Easy Steps to a Better Video Conference

 Yuck.

I've been asked several times to create a horrendously basic list of 'best practices' for video chatting. Instead of writing article after article about the same thing times infinity, I'll just do it once more, here.

Instead of getting too deep into every topic under the VC sun, I will just touch on the main points to help both the home and small business user have a better meeting. Sure, not everything will be feasible and some won't even be so practical depending on your equipment, your room and your wallet.

Items covered:
Camera
Lighting
Audio

Environment
You (the do's and don'ts)

Camera
If you have a laptop with an integrated camera or are using a tablet or a smart phone, you're kind of screwed. Just don't move the device around too much and hope the people on the other end don't get seasick. While you're at it, don't put your face so close to the camera that it takes up the entire screen for the other person.

Camera placement is very important in the scheme of things. For the home user, if you find yourself on video calls often, it's a smart move to invest in a USB camera so you place the camera in the most appropriate place. If at all possible, place the camera in the middle of your display. Sure, part of the screen will be obscured, but it will provide the best eye contact and cameras are small anyway. Having the camera on the top of the monitor will result in it capturing the top of your head (making it appear as if you are looking down at someone). Having it below the screen will result in the camera looking right up your nose.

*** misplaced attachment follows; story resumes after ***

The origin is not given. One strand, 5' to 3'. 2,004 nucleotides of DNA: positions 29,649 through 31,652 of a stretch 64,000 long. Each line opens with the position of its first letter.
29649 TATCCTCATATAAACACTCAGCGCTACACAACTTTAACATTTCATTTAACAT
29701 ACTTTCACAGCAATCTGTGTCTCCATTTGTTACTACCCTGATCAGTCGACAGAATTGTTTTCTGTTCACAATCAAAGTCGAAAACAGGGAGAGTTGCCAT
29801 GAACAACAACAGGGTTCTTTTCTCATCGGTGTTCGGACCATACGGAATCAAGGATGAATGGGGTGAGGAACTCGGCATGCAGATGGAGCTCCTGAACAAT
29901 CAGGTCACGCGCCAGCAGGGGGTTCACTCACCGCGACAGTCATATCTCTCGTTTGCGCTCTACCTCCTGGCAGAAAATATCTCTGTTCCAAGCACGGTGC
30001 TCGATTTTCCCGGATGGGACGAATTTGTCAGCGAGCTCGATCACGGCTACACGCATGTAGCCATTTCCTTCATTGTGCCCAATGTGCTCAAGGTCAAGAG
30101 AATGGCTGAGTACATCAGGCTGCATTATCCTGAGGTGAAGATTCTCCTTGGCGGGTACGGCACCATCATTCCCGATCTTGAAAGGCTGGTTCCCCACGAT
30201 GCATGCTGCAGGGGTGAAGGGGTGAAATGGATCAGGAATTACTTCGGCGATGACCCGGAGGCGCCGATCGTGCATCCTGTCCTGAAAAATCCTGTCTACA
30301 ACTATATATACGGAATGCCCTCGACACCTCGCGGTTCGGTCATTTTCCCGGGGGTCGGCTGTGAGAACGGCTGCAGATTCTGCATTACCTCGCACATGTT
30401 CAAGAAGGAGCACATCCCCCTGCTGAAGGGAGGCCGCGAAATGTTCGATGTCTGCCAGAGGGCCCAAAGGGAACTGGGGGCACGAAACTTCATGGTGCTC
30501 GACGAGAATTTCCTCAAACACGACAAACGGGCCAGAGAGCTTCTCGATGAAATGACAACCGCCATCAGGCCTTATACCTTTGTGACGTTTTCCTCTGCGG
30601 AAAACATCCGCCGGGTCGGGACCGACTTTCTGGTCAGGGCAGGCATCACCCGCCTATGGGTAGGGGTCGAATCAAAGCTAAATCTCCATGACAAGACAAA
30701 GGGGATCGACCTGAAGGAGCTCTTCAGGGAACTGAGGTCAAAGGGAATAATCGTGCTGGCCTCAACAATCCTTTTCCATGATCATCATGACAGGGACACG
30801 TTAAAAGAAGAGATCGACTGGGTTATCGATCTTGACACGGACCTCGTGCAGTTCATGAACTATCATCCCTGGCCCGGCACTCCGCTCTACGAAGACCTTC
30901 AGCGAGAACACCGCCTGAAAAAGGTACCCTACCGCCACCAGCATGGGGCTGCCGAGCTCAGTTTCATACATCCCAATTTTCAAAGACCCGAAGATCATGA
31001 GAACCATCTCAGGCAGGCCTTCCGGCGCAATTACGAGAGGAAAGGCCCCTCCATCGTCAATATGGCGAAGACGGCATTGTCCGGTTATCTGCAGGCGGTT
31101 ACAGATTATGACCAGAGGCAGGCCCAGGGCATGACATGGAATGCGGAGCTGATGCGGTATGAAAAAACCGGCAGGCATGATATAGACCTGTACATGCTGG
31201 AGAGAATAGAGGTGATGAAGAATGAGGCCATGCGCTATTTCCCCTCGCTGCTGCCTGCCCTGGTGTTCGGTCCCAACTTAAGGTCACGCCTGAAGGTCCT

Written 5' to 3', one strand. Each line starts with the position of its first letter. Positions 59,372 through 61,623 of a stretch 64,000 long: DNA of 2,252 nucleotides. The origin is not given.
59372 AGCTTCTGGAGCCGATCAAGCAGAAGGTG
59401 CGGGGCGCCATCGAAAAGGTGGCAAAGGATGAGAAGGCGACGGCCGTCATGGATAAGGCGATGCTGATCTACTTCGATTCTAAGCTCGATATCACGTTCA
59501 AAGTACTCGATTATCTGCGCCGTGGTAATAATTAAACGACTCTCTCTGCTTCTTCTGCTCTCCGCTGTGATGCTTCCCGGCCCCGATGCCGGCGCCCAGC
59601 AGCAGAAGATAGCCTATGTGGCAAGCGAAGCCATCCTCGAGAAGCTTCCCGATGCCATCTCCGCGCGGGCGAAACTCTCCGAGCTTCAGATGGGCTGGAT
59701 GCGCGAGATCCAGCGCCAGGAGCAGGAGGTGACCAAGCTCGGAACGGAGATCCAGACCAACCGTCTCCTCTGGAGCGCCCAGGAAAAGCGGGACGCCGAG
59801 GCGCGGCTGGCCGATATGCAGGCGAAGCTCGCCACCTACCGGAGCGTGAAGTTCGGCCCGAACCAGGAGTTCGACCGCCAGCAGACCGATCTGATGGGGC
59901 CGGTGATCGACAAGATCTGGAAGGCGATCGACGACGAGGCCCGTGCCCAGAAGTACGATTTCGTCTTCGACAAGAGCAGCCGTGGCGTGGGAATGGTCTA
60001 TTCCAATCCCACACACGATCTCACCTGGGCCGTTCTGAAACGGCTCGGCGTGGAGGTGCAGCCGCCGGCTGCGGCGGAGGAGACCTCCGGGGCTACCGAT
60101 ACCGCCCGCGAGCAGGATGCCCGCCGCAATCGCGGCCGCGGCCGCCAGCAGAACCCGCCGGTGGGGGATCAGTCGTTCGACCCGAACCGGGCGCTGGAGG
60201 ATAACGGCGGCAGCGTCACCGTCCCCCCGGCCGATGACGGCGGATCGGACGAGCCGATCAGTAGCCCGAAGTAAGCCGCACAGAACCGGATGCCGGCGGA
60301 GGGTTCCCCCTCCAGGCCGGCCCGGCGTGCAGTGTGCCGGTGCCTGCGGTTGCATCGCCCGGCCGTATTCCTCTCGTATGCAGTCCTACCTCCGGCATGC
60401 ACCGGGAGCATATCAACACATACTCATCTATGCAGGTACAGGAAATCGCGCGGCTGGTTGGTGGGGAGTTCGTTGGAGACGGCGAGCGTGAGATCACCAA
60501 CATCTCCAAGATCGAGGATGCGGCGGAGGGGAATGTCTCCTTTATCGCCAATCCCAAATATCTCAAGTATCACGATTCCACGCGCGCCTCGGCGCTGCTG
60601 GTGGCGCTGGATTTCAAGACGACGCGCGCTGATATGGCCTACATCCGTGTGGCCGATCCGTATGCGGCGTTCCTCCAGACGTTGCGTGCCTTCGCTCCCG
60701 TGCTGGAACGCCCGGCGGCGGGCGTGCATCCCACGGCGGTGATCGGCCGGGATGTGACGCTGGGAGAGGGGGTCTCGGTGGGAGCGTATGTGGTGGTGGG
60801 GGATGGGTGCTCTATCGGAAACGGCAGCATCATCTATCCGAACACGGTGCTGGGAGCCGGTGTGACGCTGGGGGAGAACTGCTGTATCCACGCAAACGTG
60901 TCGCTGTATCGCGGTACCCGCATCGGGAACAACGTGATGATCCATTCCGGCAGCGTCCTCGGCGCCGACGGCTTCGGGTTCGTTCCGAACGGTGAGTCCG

Lighting
Correct (or even adequate) lighting makes you more visible on screen and helps you to not look sickly. For the home user, I would recommend a simple diffused light behind your monitor (or laptop if you're going that route). I personally use a $10 lamp from Ikea that shines the light up and diffuses off of the ceiling. If you're video conferencing all the time and it's important to look your absolute best, you may want to think about key, fill and back lighting. Do to the extensive nature of all this, I won't go into here, but there is more than enough information available online from people better able to explain it than me. Just understand that lighting is important to put your best face forward.

Audio
Make sure to minimize ancillary noise prior to starting a video chat. If you find yourself in a noisy area, stay on mute until you need to speak and apologize profusely for your lack of good judgement on where you set up your meeting. Better yet, buy a comfortable headset that has an integrated mic. Your cubicle neighbors will thank you.


Environment
Before your next (or first) video chat, look at what's behind you. Anything in the background will be captured by the camera. If you're having a job interview via video, you better believe that you're going to get judged if you have Justin Bieber posters on the wall behind you.

You
Do: Be prepared ahead of time. Make sure everything is set up and ready to go well ahead of your meeting time.

Don't: Get distracted. It's hard to maintain focus when you're looking at a little head on a monitor, but you shouldn't let yourself get distracted by your phone, email or squirrels running around outside. It's disrespectful.

Do: Wear pants. Just in case. Trust me.

Do: Turn your phone off or at the very least put it on vibrate.

Don't: If you're using a laptop with integrated webcam, when you type hard, your camera moves. So stop it. And while you're at it, quit adjusting the lid of your laptop during the call.

Do: If you want to initiate a screen share, close Outlook (you never know what confidential or inappropriate email may pop up on your screen). Also close any web browsers, because "you never know"...

And there you have it, the simple keys to a better video conference. I hope I never have to write this article again...

Bryan
Find me on Twitter @bryanhellard

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